Neuromyelitis optica spectrum disorder is an autoimmune disease that causes optic neuritis and transverse myelitis. Attacks can cause severe neurological damage leading to blindness and paralysis. Understanding of the immunopathogenesis of this disease has led to major breakthroughs in diagnosis and treatment. In the past 18 months, three successful phase 3 clinical trials have been published using targeted approaches to preventing relapses.
Updates in epidemiology, imaging, quality of life and treatment for acute relapse and prevention have been published in the past 18 months. Epidemiology studies are distinguishing patients based on their antigen specificity for aquaporin-4 and myelin oligodendrocyte glycoprotein, which are increasingly recognized as separate immunological conditions. Imaging by MRI and optical coherence tomography continue to be developed as tools to distinguish neuromyelitis optica spectrum disorders (NMOSD) from other diseases. This is especially relevant as the recent clinical trials showed differences in response between aquaporin-4 seropositive and seronegative patients. The three drugs that were tested for prevention of NMOSD relapses were eculizumab, inebilizumab, and satralizumab. All of the trials were worldwide, placebo-controlled, double-masked studies that demonstrated a clear benefit with each approach.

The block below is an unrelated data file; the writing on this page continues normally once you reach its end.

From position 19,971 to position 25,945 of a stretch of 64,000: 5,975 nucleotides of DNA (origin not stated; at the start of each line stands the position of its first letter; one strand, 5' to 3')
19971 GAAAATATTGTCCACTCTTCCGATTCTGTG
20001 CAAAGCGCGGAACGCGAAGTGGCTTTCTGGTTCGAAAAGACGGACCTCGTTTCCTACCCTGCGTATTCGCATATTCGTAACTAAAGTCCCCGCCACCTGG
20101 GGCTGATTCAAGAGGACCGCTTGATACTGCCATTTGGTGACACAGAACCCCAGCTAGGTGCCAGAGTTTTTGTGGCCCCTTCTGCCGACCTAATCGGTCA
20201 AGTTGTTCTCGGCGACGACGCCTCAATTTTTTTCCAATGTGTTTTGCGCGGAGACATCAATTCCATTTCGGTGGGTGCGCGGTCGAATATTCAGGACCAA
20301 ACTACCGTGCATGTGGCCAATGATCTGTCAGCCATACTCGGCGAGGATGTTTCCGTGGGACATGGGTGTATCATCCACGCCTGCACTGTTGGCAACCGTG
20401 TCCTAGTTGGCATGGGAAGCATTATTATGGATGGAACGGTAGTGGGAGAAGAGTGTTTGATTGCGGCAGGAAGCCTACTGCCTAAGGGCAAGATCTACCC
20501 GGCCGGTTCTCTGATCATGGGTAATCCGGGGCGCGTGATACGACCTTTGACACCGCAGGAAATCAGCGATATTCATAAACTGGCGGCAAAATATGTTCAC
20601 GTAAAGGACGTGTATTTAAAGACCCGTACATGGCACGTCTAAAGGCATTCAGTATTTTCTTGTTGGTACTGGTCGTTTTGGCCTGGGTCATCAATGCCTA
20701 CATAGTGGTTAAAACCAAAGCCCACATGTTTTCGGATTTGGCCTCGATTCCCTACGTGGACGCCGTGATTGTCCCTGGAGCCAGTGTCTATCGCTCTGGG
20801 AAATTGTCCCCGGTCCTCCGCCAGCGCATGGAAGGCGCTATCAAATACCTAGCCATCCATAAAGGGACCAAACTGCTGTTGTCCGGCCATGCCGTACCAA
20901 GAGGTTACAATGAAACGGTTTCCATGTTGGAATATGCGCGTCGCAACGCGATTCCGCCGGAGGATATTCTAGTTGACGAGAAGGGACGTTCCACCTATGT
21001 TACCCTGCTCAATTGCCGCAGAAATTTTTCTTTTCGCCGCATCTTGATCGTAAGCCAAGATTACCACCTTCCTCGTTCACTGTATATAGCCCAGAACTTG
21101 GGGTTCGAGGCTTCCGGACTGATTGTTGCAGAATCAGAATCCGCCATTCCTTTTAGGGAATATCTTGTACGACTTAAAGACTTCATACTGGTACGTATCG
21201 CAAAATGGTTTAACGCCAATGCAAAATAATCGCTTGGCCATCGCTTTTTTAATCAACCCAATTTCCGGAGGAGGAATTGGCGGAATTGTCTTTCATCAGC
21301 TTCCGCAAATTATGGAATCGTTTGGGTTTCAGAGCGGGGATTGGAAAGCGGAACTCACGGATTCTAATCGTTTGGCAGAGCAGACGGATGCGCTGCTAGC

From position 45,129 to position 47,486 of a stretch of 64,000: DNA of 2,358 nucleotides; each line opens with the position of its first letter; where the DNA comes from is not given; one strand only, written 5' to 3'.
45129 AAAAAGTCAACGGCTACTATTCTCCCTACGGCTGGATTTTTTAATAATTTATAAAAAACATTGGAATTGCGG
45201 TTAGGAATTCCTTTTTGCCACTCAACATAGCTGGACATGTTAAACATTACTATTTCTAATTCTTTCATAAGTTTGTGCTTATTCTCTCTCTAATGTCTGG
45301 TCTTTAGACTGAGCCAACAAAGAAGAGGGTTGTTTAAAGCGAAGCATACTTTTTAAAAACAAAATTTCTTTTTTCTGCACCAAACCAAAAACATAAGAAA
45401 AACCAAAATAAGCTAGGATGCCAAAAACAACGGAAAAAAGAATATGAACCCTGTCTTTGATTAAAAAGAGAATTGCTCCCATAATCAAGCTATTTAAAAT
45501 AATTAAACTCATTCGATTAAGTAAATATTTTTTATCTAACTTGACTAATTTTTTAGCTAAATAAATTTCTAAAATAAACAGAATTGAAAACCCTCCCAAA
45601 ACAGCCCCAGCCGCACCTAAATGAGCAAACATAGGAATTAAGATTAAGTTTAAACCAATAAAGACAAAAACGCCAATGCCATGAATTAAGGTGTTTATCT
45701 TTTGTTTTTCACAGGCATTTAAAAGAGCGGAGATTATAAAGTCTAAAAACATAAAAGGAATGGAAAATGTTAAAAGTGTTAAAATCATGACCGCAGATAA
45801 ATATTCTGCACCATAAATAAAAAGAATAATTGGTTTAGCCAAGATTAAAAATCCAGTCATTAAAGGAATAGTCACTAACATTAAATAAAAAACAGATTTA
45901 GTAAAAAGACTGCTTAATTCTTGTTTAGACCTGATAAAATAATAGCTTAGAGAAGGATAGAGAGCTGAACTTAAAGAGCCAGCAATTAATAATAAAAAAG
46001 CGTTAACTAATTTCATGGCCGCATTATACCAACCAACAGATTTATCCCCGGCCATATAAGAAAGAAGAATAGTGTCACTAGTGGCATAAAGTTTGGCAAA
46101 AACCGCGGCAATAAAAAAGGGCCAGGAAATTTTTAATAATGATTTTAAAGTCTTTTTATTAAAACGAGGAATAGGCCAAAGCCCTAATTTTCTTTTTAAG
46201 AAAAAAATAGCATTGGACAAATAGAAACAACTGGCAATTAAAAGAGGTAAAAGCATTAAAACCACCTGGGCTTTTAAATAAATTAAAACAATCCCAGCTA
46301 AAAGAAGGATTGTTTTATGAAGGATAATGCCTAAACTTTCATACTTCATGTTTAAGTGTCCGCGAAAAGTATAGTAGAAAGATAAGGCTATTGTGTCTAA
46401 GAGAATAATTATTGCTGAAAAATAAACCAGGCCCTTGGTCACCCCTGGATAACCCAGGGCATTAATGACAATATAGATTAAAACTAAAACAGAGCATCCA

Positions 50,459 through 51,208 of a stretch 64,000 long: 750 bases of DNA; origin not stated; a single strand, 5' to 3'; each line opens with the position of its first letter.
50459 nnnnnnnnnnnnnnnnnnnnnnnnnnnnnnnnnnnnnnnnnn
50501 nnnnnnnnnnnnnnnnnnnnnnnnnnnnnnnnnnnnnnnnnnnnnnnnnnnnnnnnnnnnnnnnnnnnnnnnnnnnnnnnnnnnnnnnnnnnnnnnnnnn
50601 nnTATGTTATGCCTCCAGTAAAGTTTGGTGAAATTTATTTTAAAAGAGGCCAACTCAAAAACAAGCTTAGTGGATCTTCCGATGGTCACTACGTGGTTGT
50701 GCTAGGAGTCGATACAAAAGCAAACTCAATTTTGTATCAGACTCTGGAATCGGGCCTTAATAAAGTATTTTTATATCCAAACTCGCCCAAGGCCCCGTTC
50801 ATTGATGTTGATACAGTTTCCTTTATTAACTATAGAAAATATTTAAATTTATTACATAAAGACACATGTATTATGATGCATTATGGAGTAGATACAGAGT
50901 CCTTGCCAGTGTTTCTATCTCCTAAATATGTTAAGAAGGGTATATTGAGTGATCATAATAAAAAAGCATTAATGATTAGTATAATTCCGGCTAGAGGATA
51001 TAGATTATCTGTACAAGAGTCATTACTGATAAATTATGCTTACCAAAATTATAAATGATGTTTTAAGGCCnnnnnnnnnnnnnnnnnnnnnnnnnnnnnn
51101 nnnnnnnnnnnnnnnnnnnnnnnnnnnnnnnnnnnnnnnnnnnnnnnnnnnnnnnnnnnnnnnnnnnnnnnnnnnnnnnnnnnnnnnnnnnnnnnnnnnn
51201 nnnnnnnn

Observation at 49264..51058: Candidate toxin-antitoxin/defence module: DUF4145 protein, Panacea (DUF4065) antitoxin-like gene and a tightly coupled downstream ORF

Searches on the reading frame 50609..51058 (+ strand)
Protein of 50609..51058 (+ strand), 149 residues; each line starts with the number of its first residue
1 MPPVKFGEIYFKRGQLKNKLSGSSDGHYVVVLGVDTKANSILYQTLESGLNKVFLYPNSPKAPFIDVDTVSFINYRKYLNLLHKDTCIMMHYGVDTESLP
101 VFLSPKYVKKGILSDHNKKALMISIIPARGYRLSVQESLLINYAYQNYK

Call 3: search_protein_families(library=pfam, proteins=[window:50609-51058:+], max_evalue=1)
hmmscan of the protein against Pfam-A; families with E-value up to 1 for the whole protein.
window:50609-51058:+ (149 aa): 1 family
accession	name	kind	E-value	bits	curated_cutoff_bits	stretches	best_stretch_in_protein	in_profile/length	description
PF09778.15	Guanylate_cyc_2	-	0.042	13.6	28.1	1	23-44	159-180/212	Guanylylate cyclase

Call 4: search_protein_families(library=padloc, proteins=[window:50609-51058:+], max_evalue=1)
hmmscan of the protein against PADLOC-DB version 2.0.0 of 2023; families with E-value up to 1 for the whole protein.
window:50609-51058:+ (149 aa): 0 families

Recent research in NMOSD has resulted in improved diagnosis and approved treatments.